For most parents, the urgency of writing a will is not only to ensure that material possessions are distributed according to their wishes. Obviously, we want our children and loved ones to receive our assets. However, most parents are compelled to write a will to guarantee their children are cared for by someone who is committed to giving the children the loving care they deserve.
The alternative is leaving things to chance regarding your children’s future. Not having a will can have a devastating impact on children trying to cope with the loss of their parents. A judge unfamiliar with you, your children or what is important in your lives will make the decision on who should care for your children if you and their other parent dies unexpectedly.
What Happens if Guardians are Not Named?
If your small children essentially become orphans because no guardian was named in a will, the judge usually appoints a guardian based on the following guidelines. The final decision in each scenario is based on the children’s best interest:
- If one or more grandparents are still alive, the judge will appoint the person deemed most suitable to care for your children.
- If one or more grandparents are not alive, the nearest relative is appointed guardian. This may also occur if the grandparents are alive but are either unwilling or unable to become guardians. In some cases, children might have two or more relatives who share similar relationships with the children. The judge will use his discretion in appointing the person or persons best suited to become the guardian.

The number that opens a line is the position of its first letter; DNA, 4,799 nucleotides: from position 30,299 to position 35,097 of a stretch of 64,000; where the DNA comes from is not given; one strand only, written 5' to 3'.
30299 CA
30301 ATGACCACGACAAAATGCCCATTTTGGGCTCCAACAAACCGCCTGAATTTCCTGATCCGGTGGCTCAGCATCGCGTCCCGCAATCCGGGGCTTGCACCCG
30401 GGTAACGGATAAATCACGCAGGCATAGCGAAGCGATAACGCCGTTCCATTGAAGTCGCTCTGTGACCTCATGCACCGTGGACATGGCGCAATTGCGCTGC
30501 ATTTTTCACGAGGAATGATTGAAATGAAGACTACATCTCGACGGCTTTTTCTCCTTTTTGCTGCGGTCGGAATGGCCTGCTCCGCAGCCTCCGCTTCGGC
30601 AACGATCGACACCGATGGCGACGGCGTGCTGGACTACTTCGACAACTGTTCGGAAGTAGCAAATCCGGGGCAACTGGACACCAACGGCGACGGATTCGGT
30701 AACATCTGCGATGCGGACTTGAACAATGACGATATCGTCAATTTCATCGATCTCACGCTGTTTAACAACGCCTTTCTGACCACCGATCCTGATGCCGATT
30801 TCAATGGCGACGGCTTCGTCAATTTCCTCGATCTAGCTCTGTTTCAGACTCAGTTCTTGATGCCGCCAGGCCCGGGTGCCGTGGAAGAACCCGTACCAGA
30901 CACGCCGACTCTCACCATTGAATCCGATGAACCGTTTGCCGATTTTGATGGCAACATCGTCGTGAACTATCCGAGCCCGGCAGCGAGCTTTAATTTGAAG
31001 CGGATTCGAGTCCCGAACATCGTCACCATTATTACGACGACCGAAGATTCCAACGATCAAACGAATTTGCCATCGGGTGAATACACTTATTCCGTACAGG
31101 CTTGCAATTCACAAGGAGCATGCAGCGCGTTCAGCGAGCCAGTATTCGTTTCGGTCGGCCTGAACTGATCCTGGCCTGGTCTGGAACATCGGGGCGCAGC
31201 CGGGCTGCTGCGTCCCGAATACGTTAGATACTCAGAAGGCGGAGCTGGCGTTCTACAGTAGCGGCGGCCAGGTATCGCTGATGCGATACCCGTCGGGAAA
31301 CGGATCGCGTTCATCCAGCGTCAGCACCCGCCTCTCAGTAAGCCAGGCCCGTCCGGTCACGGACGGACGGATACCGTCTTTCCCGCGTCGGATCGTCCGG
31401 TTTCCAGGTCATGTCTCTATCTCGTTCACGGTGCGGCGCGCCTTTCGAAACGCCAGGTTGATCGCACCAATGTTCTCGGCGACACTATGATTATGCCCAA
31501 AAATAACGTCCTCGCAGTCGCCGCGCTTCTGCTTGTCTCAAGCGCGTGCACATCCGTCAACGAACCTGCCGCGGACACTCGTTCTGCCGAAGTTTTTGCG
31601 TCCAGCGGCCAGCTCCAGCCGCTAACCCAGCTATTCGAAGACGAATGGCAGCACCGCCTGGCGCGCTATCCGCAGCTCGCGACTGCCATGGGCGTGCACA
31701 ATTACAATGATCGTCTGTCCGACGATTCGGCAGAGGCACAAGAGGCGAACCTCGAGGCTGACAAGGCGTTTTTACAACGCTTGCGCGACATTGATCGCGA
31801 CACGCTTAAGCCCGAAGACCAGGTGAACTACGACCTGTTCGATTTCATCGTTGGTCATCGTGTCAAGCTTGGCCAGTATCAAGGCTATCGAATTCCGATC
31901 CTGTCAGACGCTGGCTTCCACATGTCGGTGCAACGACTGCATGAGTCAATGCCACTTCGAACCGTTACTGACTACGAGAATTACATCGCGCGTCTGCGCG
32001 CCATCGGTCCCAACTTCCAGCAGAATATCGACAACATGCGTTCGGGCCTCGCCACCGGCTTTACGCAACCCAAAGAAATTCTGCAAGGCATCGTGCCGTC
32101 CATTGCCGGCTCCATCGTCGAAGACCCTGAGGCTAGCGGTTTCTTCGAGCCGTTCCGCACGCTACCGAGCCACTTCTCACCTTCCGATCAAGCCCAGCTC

- The judge decides who is qualified to care for your children if they are left without relatives to care for them or relatives who are unable or unwilling to accept the responsibility. This person could be unrelated to you and your children.
A judge follows these statutory guidelines under the assumption that relatives are the first choice of the deceased parents. While this is often the case, problems may arise for children and their relatives from the judge’s decision. Disagreements regarding who is best able to care for the children may exist between extended family members. This could result in a legal battle over who should have the rights of guardianship.
What Happens if Distribution of Material Assets are Not Spelled Out?
Further complicating the issue is disputes regarding the distribution of your material assets. Your children may also be deprived without a will that explicitly details how your personal property is distributed.
Each state has a legal process to determine what will happen to your property. Generally, the surviving spouse inherits everything unless he or she dies at the same time. When this happens, the judge will appoint an administrator to oversee the distribution of the assets you owned at the time of your death.
Children are your most valuable assets and you should do what is necessary to secure their future. While you expect to be with your children and watch them blossom into young adults, life is unpredictable. One tragedy can turn your children’s world upside down. Having a will that details what should occur after your death can ensure their lives remain as stable as possible.